Bogus Parliament Hill bomb tip targeted organizers of Sikh demonstration: sources

The bogus Parliament Hill bomb threat targeted organizers of a Sikh rally planned for Saturday, with four law enforcement sources telling Global News the tip was related to “Sikh extremism.”

Manveer Singh and Parminder Singh, two organizers of an event to commemorate the 1984 massacre of Sikhs in India, were the two suspects detained after police received what they believed to be “credible” information of explosives in vehicles near the parliamentary precinct.

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Parliament Hill explosives scare appears based on a bad tip: sources

The two were later released without charge, and two sources said law enforcement does not believe they were national security threats.

Sources told Global News Saturday night that a “major” national security investigation was underway, and that it related to “Sikh extremists.”

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But two public safety sources admitted on Sunday that there were no explosives found in the vehicles – one at the busy intersection of Slater and Metcalfe streets, the other outside the Supreme Court building – and that there was no threat to the public.

The biggest question now is who called in the explosives tip – which sources said was very detailed, including photos and license plate numbers – and why.


Click to play video: 'Parliament Hill closed as police operation underway to deal with ‘possible threat’'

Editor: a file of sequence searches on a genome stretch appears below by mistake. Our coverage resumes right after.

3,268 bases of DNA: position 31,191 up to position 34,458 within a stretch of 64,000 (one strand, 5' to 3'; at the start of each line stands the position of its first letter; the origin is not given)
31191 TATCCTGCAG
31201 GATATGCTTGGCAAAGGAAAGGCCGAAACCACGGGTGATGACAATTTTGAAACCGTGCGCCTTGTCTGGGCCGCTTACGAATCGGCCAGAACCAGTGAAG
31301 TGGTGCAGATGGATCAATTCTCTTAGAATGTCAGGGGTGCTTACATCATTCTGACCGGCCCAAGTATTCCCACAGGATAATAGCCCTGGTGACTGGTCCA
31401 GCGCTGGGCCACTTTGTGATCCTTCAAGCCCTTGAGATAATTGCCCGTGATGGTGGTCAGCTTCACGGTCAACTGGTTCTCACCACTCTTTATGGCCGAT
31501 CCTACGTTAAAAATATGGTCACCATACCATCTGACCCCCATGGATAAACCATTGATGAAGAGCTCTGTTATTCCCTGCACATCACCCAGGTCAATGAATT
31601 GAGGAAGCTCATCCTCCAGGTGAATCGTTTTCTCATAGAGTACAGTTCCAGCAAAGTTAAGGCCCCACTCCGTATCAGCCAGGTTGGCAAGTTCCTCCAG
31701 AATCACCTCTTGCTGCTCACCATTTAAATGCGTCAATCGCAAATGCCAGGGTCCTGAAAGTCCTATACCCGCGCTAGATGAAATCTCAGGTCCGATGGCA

Parliament Hill closed as police operation underway to deal with ‘possible threat’


Parliament Hill closed as police operation underway to deal with ‘possible threat’

The two men were part of an organizing committee for a “remembrance rally” put on by the United Front of Sikhs in Canada to commemorate the deaths of Sikhs in India amid political and civil unrest in June 1984.

The planned rally was disrupted after someone tipped off law enforcement of possible explosives near Parliament Hill.

Emergency call logs reviewed by Global News suggest police detained one suspect at Slater and Metcalfe streets at 1:42 p.m., and set up a perimeter around a vehicle. Just over an hour later, the first vehicle was cleared before police were warned about a second vehicle near the Supreme Court. By 3:33 p.m., both vehicles had been cleared and no threat to the public was found.

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“Following an investigation, no public safety threat was identified. At about 4 p.m. the area was cleared,” the Ottawa Police Service wrote in a social media post Saturday evening.

The Canadian Security Intelligence Service (CSIS), which is responsible for gathering intelligence about national security threats within Canada, told Global News they had no information related to the explosives scare.

According to the Canadian Press, Parminder Singh said police apologized after they released him, and suggested they were acting on bad information.

Global News reported Saturday that the initial intelligence came from the Canada Border Services Agency, who refused to confirm or deny their involvement in the investigation.

There are now questions within Canada’s security and intelligence community about the providence of the intelligence and how it was handled.

Correction: This article has been updated to clarify the purpose of the rally.

With files from the Canadian Press.

 

© 2022 Global News, a division of Corus Entertainment Inc.

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